I’ve always been a big fan of Thanksgiving, which is celebrated today by our friends and neighbours ‘across the pond’. And while I’ve failed again this year to get my act together sufficiently to prepare a proper ‘Thanksgiving’ meal – or even just some pumpkin pie – I feel a deep kinship with the festival itself. With this celebration of the bonds between us. Of our deep ties to each other and to the planet that we call home. Continue reading
It’s becoming increasingly clear that our existing economic order is no longer working. It promotes the needs of capital above those of people. It relies on an outdated notion of unlimited and unfettered growth. And it fails singularly to address the deep-seated social and environmental challenges that we face as a society. Thankfully, there are creative and enthusiastic people working tirelessly to create a more democratic and sustainable economy. And a new project from the New Economics Foundation helps us to find them. Continue reading
Chemistry World magazine has just published my analysis of the impact that the delay to the UK’s departure from the European Union is having on UK science and what the Prime Minister’s proposed Brexit deal could mean for researchers. Read it here.
Twenty years ago today, I made some vows, signed some paperwork and became married to Natalie, my amazing wife. Scientist, sailor, partner, puppy parent and partner-in-crime extraordinaire. And an all round very nice person, to boot.
Obviously it’s a pity I only realised we’d reached this momentous milestone when I found the card she’d left for me before she headed off for work this morning.
And it’s taken me an embarrassingly long time to find a photo of her that doesn’t have one or both of the dogs in centre frame.
But if marriages are a work in progress, at least I have plenty to keep me occupied for the next 20 years.
Here’s to the journey… with the best travelling companion I could ever hope to have.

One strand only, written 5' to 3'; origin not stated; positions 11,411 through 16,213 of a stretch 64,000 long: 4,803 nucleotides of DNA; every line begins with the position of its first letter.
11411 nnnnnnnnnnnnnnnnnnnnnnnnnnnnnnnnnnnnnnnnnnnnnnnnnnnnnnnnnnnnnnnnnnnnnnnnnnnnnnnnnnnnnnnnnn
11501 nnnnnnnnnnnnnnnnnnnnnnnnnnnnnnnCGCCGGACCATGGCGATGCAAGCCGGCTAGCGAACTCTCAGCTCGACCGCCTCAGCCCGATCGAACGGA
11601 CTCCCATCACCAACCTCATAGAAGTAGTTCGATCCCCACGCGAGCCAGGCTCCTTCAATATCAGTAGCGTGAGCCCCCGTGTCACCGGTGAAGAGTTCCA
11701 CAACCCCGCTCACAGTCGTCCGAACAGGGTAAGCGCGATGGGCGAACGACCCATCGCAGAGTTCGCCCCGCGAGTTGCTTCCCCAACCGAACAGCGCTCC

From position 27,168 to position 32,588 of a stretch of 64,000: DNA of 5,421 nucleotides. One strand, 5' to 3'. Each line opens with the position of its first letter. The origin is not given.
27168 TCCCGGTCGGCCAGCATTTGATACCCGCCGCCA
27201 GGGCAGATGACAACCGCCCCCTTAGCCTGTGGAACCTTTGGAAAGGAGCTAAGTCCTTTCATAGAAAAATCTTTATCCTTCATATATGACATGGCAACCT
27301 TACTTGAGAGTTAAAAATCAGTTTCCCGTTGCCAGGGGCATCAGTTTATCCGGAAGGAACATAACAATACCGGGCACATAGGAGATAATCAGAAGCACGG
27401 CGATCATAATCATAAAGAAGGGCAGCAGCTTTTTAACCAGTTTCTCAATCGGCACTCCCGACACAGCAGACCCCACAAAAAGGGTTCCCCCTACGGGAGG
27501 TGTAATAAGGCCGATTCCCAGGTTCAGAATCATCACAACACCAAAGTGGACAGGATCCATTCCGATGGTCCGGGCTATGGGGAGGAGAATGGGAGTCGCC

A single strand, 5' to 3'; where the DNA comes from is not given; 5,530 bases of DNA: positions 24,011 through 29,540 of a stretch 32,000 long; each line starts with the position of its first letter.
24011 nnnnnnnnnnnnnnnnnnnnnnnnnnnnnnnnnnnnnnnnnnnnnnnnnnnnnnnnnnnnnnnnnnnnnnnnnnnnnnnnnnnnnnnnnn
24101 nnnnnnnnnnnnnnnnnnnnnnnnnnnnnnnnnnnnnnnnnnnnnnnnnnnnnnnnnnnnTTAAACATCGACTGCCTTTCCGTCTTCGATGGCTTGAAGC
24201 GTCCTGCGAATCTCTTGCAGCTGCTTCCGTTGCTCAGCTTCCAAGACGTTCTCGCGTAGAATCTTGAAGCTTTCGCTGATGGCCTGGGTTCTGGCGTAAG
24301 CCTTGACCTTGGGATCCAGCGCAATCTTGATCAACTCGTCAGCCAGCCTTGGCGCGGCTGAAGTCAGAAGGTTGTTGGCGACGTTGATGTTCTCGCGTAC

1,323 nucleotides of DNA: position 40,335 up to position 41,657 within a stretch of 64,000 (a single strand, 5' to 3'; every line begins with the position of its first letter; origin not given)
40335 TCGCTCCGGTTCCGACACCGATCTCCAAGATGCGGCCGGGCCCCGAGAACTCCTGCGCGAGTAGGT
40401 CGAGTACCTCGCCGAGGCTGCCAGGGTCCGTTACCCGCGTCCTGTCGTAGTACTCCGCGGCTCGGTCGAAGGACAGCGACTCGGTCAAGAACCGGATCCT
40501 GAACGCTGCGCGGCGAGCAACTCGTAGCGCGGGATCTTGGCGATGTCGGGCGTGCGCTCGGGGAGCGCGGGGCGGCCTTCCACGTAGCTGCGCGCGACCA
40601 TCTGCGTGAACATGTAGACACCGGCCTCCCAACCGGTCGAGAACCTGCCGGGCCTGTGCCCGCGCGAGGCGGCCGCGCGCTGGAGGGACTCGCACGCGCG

I read an article a while back in which the author described how she’d explained the UK’s ‘999’ emergency phone number to someone she was interviewing in (if I remember correctly) central Africa. The interviewee couldn’t believe that we have a number we can call and help gets dispatched to us, for free, straight away. It’s something we take for granted. But I think it’s time we gave a little back. Continue reading
At this time of year, when the days are short and the weather is almost uniformly grey, like many people I can succumb all too easily to a touch of the black dog. Not full-on depression, because I’ve been there and I know what that’s like. More a slight listlessness. A difficulty in finding my usual motivation. A certain lack of, for want of a better word, va-va-voom. Continue reading
There’s a saying among dog trainers and handlers: Everything travels down the lead. Because working with a dog is about much more than the commands that we give them. It’s about the way in which we give them. About our tone of voice. Our body language. Even the mood we’re in. To work effectively with a dog, we need to be in the right frame of mind. And we need to put everything else aside. Continue reading
Whenever Natalie reads something in a magazine that she thinks I’ll find interesting, she leaves it out somewhere obvious for me to find. And so I stumbled this morning upon a review in the Guardian of Swedish philosopher Martin Hagglund’s book ‘Why mortality makes us free‘. It’s “a sweepingly ambitious synthesis of philosophy, spirituality and politics”, apparently (the book, not the review), which argues that it is not believing in the glorious afterlife promised by many religions that makes our lives on Earth so full of meaning. To be honest, though, this benefit of what Hagglund calls “secular faith” is far from news to me. Or to my fellow humanists around the world. Continue reading
While we had Molly out with us for Ozzy’s training yesterday, we decided to do a bit of an experiment. After we’d finished Ozzy’s searches, Ozzy and I wandered off to hide in a pre-agreed area and Natalie unleashed Molly to come and look for us. Would she find us? Would she find us before it got dark? Would an untrained but energetic and highly enthusiastic Labrador be able to do what Ozzy (with all of her three months of training so far) does seemingly without a second thought? Or would it all go terribly wrong? Continue reading
It was a lovely sunny day today, and I’d managed to get my various chores done by lunchtime, which left time for a nice lunch and a trip to nearby Leigh Woods for some search dog training with Ozzy. It was the first sunny weekend day for some time, though, so we were far from the only people who had chosen this particular destination. Which made for some odd looks as Ozzy and I charged through the undergrowth. Continue reading